– Jim Butcher, “The Warrior”
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Review 104: The Long Dark Tea-Time of the Soul

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The Long Dark Tea-Time of the Soul by Douglas Adams

This is the second of the Dirk Gently books – and the final one – and is no easier to explain than the first. But I’ll try.

Ah, just like college.... (photo by Gene Han)

In this story, Dirk is contracted to meet a client one morning at 6 AM, and play bodyguard. The time is vital. The client has made it a point that Dirk absolutely, positively has to be there by six, and he’s willing to pay handsomely for it. So when Dirk wakes up at 11 AM, he suspects that he’s screwed up royally.

His suspicions are confirmed when he arrives at the home of his client, who is sitting quite comfortably in an armchair while his head is rotating slowly on a nearby turntable. The only clues to his grisly demise are his ravings about a green, scythe-wielding monster and a mysterious packet of papers, written in a language that Dirk cannot begin to understand. But he does know their shape – they’re a bill. But for what services, and rendered by whom? So now Dirk has to figure out who, or what, did this to his client and why.

But there’s more to this story (isn’t there always?) An American woman, Kate Schechter, is one of the survivors of the explosion of an airline ticket counter, something that everyone who knows about explosions is calling an “act of god.” But which god would do such a thing, and why? Lucky for her, Kate is about to find out, and she’s also about to find out why gods aren’t quite all they’re cracked up to be.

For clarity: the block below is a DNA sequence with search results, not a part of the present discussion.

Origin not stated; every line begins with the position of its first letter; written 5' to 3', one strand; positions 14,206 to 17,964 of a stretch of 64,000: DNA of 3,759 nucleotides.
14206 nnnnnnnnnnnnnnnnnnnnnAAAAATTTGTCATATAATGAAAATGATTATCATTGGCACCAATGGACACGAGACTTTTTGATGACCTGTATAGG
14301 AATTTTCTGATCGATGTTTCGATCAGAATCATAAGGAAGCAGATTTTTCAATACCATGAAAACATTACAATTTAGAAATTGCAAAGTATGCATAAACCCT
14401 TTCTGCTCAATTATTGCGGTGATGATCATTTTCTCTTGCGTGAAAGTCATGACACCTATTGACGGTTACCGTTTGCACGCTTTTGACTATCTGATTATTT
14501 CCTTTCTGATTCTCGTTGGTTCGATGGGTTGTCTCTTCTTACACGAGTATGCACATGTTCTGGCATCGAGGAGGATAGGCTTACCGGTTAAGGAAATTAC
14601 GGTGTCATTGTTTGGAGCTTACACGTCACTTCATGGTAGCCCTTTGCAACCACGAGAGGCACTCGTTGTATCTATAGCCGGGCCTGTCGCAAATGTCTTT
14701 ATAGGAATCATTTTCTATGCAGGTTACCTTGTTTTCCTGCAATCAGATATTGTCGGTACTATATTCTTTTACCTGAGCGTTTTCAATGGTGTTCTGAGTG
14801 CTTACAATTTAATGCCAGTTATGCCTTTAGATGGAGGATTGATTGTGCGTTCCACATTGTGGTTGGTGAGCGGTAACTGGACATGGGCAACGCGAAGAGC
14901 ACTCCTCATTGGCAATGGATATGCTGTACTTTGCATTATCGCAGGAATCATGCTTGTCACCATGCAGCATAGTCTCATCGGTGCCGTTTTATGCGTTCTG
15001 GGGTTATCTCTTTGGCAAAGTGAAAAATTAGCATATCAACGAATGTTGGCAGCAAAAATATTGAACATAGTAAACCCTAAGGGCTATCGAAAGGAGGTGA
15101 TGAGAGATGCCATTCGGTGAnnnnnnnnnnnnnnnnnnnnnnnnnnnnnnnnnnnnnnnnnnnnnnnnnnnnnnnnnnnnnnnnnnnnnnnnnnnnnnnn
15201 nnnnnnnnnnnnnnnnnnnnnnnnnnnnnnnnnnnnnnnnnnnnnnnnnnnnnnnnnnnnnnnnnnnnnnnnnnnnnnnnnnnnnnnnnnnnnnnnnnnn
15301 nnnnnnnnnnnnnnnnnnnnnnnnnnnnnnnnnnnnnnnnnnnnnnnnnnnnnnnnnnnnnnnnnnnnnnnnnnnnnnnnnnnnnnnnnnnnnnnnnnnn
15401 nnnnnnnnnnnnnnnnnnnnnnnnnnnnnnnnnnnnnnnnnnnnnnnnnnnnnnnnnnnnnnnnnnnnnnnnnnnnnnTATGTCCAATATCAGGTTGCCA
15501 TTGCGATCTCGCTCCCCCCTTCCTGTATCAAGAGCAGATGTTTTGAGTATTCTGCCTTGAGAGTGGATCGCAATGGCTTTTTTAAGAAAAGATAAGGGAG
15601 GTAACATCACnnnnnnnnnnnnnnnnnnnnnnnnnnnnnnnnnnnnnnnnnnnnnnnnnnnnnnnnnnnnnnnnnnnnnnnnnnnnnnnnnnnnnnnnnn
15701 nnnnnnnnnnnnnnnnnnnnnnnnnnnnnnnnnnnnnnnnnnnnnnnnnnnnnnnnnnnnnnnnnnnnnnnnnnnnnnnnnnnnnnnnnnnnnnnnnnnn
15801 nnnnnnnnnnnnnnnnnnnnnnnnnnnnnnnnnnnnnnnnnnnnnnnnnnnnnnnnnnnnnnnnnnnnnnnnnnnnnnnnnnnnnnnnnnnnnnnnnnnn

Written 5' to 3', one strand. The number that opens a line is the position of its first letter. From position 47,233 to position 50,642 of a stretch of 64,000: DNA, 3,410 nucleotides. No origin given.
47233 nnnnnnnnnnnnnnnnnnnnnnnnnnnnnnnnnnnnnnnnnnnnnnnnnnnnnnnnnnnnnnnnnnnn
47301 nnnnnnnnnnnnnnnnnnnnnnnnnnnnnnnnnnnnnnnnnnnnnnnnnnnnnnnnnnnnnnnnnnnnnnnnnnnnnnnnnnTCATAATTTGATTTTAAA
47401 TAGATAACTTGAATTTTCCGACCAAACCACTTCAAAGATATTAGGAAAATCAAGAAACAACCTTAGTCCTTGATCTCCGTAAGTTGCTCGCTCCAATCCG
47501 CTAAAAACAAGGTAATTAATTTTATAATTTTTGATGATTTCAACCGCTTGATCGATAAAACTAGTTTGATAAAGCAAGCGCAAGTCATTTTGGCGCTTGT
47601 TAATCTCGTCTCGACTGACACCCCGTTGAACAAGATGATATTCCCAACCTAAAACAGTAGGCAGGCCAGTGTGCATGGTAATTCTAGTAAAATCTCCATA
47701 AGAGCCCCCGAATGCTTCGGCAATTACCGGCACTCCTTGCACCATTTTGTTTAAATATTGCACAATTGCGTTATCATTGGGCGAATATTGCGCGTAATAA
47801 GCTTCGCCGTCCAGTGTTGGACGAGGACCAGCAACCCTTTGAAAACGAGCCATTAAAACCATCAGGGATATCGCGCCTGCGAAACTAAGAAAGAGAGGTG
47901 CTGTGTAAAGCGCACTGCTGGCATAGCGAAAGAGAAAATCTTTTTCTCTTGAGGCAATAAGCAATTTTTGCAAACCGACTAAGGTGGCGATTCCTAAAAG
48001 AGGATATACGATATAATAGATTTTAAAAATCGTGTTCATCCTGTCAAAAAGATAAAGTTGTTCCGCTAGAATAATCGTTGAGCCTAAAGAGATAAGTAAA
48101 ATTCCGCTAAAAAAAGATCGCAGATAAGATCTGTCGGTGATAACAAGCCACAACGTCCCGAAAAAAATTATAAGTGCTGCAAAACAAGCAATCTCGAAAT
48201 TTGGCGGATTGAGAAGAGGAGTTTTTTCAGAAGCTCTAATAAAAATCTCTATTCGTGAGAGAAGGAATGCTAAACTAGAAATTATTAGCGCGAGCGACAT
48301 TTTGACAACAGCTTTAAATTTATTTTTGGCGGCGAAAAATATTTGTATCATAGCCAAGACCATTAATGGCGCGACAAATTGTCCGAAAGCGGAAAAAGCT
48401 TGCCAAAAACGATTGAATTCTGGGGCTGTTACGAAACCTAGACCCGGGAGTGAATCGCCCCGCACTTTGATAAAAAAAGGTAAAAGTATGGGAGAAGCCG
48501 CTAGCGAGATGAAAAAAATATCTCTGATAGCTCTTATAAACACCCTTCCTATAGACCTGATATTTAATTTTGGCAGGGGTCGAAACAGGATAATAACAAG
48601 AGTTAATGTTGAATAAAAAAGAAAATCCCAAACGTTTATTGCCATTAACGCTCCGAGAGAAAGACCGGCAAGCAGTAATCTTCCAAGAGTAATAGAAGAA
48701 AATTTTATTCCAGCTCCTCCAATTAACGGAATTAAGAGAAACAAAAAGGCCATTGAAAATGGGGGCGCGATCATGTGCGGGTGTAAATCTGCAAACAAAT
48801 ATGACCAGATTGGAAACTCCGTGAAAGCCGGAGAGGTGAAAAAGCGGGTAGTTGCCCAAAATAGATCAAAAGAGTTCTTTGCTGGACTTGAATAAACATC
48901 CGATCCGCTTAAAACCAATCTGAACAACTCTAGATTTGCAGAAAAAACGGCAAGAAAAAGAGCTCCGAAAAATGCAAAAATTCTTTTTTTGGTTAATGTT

This, of course, does not happen in the book. I needed a picture of Thor that wasn't the super-hero.... (art by Boris Vallejo)

There aren’t a lot of greater themes in this book – it’s an adventure, of sorts, but as far as overarching messages go, it’s pretty thin other than watch out for eagles and be nice to homeless people. It’s entertainment as only Douglas Adams can deliver it. There is some thought given to gods, however, which is a topic I always enjoy. In Small Gods, Terry Pratchett asks where gods come from, and what sustains them. In American Gods, Neil Gaiman asked the question of what happened to gods who were brought to America by their believers. Adams asks what happens to gods once we don’t actually need them anymore.

We made them, after all, and most of the time we made them immortal. We needed gods to be bigger than we, stronger than we, and generally everything we weren’t. And then we went around infusing them with humanity – with jealousy, courage, rage and fear. When we were done with them, we let them go. But that didn’t mean they went away. An immortal is an immortal, and without work to do or followers to deal with, what is a god to do? In the case of Odin, the father of gods and the ruler of the Norse pantheon, the solution is very simple. What’s more, it keeps him pampered and cared for, which is all he ever really wanted.